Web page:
Ryanair shares dive over fears fuel-price spike clouds future
Airline posts €401m but shares down 5.3pc despite 26pc rise in after-tax profits
RYANAIR shares had their biggest fall this year as investors grow concerned the low cost carrier's stellar growth is finally coming to an end.
At one points the carrier's stock dropped over 8pc as some analysts speculated that oil prices would continue to remain high, hurting airlines like Ryanair.
The steep fall in the shares came as the airline delivered a 26pc rise in after-tax profits to just under €401m in the financial year to the end of March and revenue climbed 21pc to €3.63bn.
Speaking in Dublin, Mr Cawley also confirmed that the carrier will ground up to 80 of its aircraft -- or roughly 26pc of its fleet -- this winter due to high fuel prices that, combined with normally seasonally depressed demand, make many routes highly uneconomical.
The cut in capacity will mark the first time in its history that Ryanair will report monthly falls in passenger numbers.
Despite the planned paring back of capacity, the airline's fuel bill will still increase by €350m to nearly €1.58bn in the current financial year.
Total operating expenses last year climbed 20pc to €3.11bn, largely due to more expensive fuel.
Shares in the airline closed down 5.3pc in Dublin yesterday as investors perceived the end of the stellar growth trend at Ryanair since it floated on the stock exchange in 1997.
Ryanair chief executive Michael O'Leary predicted that the current year's after-tax profit will be similar to last year's.
Ryanair's average fare price was 12pc higher in the last financial year and both Mr Cawley and Mr O'Leary said this was likely to increase another 12pc this year.
The rise will be spurred by longer average route lengths, fuel increases and the ability to charge higher fares as rivals raise theirs.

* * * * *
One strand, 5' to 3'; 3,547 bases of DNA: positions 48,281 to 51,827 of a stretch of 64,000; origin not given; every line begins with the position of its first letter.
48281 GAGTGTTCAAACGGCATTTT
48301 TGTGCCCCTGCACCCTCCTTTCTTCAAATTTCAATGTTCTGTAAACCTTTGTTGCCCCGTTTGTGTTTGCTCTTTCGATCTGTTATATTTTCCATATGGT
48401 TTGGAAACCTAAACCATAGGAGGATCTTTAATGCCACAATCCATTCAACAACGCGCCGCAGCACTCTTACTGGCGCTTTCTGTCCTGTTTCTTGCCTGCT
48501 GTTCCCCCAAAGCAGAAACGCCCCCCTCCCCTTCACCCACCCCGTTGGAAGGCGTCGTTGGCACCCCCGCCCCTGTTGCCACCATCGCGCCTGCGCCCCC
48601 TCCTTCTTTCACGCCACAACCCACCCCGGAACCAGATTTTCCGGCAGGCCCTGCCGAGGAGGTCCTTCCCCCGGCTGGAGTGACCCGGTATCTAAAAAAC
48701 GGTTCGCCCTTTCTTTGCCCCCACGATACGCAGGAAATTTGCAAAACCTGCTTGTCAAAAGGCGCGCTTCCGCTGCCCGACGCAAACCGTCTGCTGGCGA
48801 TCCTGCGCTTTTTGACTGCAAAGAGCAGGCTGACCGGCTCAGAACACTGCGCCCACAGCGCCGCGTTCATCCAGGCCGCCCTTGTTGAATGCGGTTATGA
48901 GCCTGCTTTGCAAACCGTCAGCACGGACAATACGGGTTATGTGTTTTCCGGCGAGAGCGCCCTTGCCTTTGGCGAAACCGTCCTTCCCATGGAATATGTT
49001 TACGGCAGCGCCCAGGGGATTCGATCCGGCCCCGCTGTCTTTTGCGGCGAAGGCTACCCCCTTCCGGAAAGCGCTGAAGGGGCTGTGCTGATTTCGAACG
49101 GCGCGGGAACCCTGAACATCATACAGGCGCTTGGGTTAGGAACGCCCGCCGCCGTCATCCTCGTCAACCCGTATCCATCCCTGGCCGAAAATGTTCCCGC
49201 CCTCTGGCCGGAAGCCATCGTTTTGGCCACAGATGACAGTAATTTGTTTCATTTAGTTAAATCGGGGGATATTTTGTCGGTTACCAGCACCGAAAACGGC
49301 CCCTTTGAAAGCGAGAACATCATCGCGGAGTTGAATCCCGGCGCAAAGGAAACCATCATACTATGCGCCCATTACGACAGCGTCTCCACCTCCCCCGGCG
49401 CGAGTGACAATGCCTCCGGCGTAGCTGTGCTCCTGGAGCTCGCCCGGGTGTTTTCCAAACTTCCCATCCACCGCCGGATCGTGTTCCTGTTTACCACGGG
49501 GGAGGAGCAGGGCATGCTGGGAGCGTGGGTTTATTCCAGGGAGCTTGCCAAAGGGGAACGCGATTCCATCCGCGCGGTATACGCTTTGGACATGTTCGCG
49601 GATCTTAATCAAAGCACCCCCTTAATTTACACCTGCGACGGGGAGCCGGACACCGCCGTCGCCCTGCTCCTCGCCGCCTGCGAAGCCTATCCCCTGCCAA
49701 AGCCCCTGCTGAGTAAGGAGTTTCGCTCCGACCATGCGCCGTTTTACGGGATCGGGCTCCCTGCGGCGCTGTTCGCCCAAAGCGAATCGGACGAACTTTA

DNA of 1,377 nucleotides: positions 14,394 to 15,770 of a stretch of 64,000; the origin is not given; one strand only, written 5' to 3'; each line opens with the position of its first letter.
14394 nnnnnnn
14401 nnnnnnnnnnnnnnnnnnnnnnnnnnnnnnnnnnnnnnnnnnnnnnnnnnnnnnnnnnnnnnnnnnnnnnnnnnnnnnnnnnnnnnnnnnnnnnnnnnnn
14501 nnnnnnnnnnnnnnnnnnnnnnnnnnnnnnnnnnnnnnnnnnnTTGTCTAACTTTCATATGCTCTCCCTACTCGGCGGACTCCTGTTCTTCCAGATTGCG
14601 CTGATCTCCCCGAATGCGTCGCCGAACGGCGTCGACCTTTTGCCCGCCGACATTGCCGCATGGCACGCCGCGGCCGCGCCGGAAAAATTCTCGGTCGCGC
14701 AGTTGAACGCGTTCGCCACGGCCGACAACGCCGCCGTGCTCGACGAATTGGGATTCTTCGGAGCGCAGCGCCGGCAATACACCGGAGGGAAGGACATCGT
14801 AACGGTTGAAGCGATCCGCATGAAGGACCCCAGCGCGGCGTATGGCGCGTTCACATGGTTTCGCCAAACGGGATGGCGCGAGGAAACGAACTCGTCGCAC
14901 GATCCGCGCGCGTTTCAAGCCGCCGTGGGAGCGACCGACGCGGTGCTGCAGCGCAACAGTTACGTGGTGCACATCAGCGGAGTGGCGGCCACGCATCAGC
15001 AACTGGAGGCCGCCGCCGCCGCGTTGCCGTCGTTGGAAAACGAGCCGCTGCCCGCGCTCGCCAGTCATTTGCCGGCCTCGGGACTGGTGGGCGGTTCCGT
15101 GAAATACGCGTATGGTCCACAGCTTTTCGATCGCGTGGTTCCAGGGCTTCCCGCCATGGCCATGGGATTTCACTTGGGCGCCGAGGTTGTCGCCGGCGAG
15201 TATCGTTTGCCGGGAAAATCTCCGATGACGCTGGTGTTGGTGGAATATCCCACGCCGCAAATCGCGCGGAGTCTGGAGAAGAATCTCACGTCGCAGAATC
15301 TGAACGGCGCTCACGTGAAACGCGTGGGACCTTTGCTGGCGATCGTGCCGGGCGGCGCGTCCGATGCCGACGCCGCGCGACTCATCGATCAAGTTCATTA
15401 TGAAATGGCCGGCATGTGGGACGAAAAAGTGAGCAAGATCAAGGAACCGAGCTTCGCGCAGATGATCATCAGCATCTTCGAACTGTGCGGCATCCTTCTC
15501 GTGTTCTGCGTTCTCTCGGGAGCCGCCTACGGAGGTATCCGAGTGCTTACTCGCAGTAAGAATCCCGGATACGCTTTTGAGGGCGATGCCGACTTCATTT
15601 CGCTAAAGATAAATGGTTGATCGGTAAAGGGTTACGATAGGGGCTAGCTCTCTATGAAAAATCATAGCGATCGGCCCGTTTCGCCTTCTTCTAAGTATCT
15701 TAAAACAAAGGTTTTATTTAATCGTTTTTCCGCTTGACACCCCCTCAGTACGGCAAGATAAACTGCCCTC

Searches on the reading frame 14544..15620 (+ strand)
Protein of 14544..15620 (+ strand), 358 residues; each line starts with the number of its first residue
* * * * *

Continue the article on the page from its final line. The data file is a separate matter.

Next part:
The airline has 90pc of its fuel requirement for the current financial year hedged, but none of its 2013 requirement. In March, Credit Suisse forecast a "significant risk" to Ryanair's 2013 full-year earnings because of its unhedged fuel position.
Mr Cawley said Ryanair might assess that situation later this year.
"There's no immediate urgency. We're of the view at the moment that buying at $110 a barrel at the moment is not a good price," he said.
"Come September, if all the things, such as Libya, that can affect the oil price are still going on, we might take a different view at that stage and be prepared to hedge at that price."
He said that "over the cycle" Ryanair could recoup higher fuel costs through cheaper airport and maintenance charges and upping fares.
In the 12 months to the end of March, Ryanair carried 72 million passengers -- 8pc more than it did in the previous financial year.
Ancillary revenue -- including sales of everything from cups of tea to car insurance -- jumped 21pc to €803m and accounted for 22pc of Ryanair's revenue.
Mr O'Leary predicted that passenger numbers at the carrier will rise 4pc in the current financial year to 75 million despite the significant cut in capacity this coming winter.